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. Last Updated: 07/27/2016

State Offers $1Bln to Cover Airlines

Itar-TassAeroflot, which says it controls 67.2 percent of the market for international flights, urged the government to offer the gaurantee.
The government threw its weight behind Russian carriers flying abroad on Thursday, offering $1 billion in gaurantees to meet new premiums for risks of terrorist acts or war.

Receiving the state guarantee became pivotal after international insurers slashed third-party liability coverage for war risks from between $1 billion and $2 billion to $50 million on the heels of terrorist attacks on New York and Washington on Sept. 11.

The new limits on coverage, in effect since Tuesday, confine airlines from operating internationally -- and many governments have already moved to bridge the gap by offering guarantees. Urged by flaghsip carrier Aeroflot, the Russian government followed suit, and approved a draft law to make related changes to the 2001 state budget.

In Russia, as many as 60 airlines operate regular international and charter flights, according to the State Civil Aviation Service.

The government was to send the gaurantee for approval to the State Duma on Friday, said Deputy Transportation Minister Karl Ruppel. If the measure is passed by the Duma, it goes to the Federation Council for approval before being signed by the president.

Ruppel said the guarantee will be effective for a month to give the insurance market time to figure out how to offer the coverage.

Transport officials hope state support will send a signal to the world that Russia is addressing the situation. "The government's decision should placate fears of the insurance community and civil aviation authorities in other countries," Ruppel said Thursday by telephone.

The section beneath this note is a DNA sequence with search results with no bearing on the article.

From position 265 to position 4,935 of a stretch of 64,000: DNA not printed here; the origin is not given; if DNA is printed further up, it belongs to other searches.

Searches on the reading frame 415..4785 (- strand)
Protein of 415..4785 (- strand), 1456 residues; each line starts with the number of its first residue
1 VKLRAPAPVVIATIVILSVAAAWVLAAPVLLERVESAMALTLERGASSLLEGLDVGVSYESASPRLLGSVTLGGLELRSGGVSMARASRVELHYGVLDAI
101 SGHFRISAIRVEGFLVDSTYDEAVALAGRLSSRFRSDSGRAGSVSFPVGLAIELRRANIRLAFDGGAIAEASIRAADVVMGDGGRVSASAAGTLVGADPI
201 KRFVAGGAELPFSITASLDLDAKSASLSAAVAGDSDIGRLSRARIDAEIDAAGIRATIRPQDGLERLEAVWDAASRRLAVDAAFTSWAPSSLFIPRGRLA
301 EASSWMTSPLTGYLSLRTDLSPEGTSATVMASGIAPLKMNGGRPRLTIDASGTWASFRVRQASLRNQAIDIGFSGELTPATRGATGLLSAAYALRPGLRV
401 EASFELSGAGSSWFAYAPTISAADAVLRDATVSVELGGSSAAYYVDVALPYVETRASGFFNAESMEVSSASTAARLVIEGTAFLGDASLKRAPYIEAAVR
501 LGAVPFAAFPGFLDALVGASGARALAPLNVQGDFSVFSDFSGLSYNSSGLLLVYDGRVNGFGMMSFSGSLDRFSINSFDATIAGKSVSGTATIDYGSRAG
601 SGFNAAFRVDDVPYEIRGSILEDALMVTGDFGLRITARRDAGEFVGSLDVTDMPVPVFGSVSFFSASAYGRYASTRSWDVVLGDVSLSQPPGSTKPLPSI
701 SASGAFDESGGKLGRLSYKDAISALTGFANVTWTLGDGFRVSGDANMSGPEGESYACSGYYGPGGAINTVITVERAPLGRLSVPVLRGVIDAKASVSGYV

"We are shortly notifying all aviation authorities and hope they will understand and support us starting today while the mechanism is being formed."

The $1 billion state guarantee will be administered by the Moskva insurance company, which is by 75 percent owned by Aeroflot.

Moskva was picked partly because it already insures all of Aeroflot's aircraft and was offering its services at no commission, Ruppel said. Aeroflot holds 62.7 percent of the international market among Russian airlines, according to its own estimates.

Ruppel said the lack of time was also taken into account, and Moskva was already well prepared to service the government-backed insurance.

"We have worked for almost a week now with Moskva on how to resolve this problem," Aeroflot's chief financial officer, Alexander Zurabov, said after the government meeting. "And they have the type of insurance product, i.e. the text of the insurance policy, already prepared that will be accepted by the Western market."

However, other Russian insurance companies said an airline can get an insurance policy with any amount of coverage.

"At the moment, we can provide insurance against war risks up to $1 billion -- but for higher tarriffs, of course," Interfax quoted Ilya Kabachnik, executive director of Avikos aerospace insurance company, as saying.

The director of the Afes insurance company, Vladimir Korytkin, was quoted by Interfax as saying that his company also could offer policies with the required amount of liability.

Both companies were surprised that guarantee were given to Aeroflot's subsidiary alone.

While insurance companies adjust their policies, the airlines' premiums will soar, Zurabov said.

"No one is yet ready to give estimates how much increasing liability will cost airlines, but it's clear it will be a serious burden."

To secure the $50 million third-party liability coverage, airlines had to pay $1.25 per passenger. Before, Aeroflot paid 30 cents, now that it has risen its liability threshhold to $150 million, this premium had increased to $1.60.

"If it increases further to $3 per passenger, it will hike our current $13 million insurance expenses by another $15 million," Zurabov said.

To cover its insurance-related expenses and increased spending on safety measures, as of Nov. 1 Aeroflot is introducing a $5 duty on both domestic and international flights, said Aeroflot's commercial director, Yevgeny Bachurin.

United Financial Group transportation analyst Yulia Zhdanova said this was not a very big increase for passengers, and will improve Aeroflot's image for stepping up safety.